1. re: Steve in Austin
                    THM - BBQ NYC Cuemaster

                    Thanks for the idea, Steve, but I do believe we'll be handling the cue ourselves!

                    That's sort of the point - to see if we can...it's been a tough row to hoe so far, dealing with the NYC Parks dept and the EPA's smoke pollution restrictions (no joke!) But the peeps here are really gearin' up for it, when we do get around to doing it...looking more like September or October, actually....

                    It's so weird to be in a place where the majority of the people you talk to about cue have never had it before, let alone the good stuff y'all got at yer fingertips...

                    Hence the BBQ NYC mission...hopefully it'll be A Thing.


                    1. re: THM - BBQ NYC Cuemaster

                      NYC already has delicious Texas BBQ. Pearson's is in Jackson Heights, Queens (7, E, F, G, R, V trains). I was raised in Dallas and love Pearson's pulled beef sandwich. The sandwiches are served on a Portuguese roll (I think); I've read comments that that's the only thing not authentic about it. (Fine with me.)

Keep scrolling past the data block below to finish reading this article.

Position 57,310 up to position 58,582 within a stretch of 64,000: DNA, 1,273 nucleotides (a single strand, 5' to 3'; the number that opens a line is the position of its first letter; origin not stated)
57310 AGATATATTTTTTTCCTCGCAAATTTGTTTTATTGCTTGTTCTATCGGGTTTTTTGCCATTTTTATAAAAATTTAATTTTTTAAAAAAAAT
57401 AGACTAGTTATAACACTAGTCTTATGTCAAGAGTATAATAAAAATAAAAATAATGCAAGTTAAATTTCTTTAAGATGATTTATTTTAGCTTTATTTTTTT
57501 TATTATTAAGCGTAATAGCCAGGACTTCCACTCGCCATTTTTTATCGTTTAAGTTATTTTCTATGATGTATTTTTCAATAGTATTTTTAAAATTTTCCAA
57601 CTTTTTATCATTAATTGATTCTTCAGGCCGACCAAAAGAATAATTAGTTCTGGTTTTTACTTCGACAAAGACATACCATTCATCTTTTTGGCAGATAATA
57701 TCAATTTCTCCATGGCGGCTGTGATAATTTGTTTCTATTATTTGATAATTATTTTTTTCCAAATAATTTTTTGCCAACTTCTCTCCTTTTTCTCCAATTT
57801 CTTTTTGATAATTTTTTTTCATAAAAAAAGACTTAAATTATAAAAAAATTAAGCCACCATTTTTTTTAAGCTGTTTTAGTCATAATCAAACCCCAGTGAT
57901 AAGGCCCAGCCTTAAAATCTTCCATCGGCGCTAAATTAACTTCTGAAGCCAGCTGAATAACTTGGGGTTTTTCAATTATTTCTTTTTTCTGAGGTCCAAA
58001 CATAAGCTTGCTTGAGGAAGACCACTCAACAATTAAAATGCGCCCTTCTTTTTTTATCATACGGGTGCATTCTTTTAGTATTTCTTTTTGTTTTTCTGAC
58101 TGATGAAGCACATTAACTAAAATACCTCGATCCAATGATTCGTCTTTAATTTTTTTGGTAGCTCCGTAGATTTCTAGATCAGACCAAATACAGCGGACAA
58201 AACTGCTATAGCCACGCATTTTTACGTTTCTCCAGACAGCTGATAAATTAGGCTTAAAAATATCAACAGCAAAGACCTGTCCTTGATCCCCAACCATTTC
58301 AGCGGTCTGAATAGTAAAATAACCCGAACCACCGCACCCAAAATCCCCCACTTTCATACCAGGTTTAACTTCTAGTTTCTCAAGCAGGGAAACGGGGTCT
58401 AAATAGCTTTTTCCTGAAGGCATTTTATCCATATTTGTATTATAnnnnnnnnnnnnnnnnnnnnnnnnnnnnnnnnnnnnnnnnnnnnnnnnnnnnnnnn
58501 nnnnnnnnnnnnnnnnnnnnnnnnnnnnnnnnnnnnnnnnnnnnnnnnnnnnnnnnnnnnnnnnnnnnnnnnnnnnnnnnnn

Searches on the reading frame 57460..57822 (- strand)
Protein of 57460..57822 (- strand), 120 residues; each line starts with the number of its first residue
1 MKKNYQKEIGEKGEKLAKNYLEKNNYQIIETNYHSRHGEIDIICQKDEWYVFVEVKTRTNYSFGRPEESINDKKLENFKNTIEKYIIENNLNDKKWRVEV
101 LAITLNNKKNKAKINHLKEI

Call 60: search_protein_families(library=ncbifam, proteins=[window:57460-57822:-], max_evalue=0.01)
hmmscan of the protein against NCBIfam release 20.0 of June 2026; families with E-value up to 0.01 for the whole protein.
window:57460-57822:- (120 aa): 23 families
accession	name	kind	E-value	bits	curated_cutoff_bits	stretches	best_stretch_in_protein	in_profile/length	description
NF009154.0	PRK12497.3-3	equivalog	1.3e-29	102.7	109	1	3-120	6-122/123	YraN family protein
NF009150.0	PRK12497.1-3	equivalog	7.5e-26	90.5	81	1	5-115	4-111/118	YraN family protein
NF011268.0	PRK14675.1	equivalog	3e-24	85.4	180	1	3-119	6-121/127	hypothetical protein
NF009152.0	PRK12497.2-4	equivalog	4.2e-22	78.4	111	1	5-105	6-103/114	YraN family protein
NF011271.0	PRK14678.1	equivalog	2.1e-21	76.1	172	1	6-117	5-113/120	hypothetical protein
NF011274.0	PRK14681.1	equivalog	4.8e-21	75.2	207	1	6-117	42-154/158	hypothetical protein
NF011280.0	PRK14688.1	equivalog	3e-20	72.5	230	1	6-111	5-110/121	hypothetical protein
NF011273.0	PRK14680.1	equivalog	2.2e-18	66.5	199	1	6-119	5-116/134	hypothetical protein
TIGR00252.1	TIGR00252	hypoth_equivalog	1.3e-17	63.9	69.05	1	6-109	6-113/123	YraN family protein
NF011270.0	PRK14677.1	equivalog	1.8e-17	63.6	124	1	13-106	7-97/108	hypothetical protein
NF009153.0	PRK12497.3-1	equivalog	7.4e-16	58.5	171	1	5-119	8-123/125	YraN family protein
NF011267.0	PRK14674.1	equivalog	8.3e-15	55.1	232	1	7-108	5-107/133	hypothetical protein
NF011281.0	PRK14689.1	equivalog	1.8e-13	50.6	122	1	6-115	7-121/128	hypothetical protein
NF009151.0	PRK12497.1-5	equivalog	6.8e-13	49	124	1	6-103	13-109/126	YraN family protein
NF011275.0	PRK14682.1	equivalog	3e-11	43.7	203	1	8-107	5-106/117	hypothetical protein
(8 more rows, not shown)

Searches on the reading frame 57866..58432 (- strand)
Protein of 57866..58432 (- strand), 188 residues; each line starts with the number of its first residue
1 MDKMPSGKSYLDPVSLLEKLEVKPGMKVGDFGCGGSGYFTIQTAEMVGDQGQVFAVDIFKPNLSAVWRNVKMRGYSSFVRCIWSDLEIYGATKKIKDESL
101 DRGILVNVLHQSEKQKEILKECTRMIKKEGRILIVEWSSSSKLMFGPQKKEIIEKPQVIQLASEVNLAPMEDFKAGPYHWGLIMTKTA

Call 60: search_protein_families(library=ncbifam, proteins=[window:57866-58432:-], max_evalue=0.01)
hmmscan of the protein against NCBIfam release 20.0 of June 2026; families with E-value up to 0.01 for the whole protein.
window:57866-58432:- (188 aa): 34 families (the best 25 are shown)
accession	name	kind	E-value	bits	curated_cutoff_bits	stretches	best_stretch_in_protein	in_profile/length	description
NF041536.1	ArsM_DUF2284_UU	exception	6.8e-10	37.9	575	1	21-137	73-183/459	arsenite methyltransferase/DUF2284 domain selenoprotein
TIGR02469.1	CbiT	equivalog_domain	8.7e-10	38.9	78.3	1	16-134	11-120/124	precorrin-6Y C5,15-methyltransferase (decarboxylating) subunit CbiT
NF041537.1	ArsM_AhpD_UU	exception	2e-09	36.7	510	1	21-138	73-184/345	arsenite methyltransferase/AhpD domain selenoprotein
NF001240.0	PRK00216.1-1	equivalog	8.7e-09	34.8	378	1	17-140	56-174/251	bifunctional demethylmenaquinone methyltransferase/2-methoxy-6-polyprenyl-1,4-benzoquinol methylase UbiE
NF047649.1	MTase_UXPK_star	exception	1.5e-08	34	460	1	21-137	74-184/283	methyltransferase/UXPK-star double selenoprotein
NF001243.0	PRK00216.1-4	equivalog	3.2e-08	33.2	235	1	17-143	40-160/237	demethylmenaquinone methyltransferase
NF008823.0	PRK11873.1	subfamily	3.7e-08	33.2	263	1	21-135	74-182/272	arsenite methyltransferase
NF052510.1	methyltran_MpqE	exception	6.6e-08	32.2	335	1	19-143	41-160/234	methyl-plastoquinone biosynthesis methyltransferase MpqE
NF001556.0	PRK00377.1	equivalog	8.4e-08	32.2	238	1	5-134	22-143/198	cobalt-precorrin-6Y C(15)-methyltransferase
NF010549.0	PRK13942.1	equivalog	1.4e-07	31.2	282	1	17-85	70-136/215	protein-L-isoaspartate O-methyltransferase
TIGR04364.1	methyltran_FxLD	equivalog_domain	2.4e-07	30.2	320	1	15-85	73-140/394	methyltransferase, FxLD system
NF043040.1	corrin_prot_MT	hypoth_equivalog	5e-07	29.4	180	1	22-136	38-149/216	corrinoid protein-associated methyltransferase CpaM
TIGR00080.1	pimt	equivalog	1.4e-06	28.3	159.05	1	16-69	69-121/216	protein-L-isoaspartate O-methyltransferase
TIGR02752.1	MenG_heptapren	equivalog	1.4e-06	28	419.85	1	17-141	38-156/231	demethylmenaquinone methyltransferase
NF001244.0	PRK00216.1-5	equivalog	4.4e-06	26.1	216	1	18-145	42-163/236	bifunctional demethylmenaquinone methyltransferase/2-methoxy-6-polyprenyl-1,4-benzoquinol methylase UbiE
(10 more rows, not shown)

Link: http://www.angelfire.com/ny3/globalgo...

              2. All in all an ok article I suppose. I'm always bewildered by the popularity and press that the Salt Lick gets. It's the worst barbecue I've eaten in this state.

                I will comment on the romantic notion (perpetuated by the writer of the article) that only fantastic Texas barbecue can come from tiny towns out in the middle of nowhere. Granted it's true in many cases but I think that there is some consistently great bbq in the Austin city limits.

                12 Replies
                1. re: Skye

                  The best BBQ that can be found "in" Austin is the Beef Ribs at Ben's Long Branch. Close second is Beef Ribs at County Line...

                  1. re: GordonElliott
                    John Morthland

                    Try the brisket at BBQ World Headquarters, in the Farmers Market on Burnet Road. They use only certified Angus beef and it melts in your mouth.

                    1. re: John Morthland

                      Folks, you have got to go to John Mueller's on Manor Road and try the beef short ribs. They are incredible, as is the brisket and the ribs. Also, try House Park Barbecue on 12th Street just east of Lamar. It's all good. Look for the sign that says "Don't take no teef to eat my beef" on one side and "Pork Loin Pork Loin on the other.

                    2. re: GordonElliott
                      homesick for Taylor, Texas

                      Hi folks,

                      I've had the bbq at lots of the places listed in the NYT story--Mueller's, Kreuz, Cooper, Blacks, etc.

                      Granzin's in New Braunfels is also good.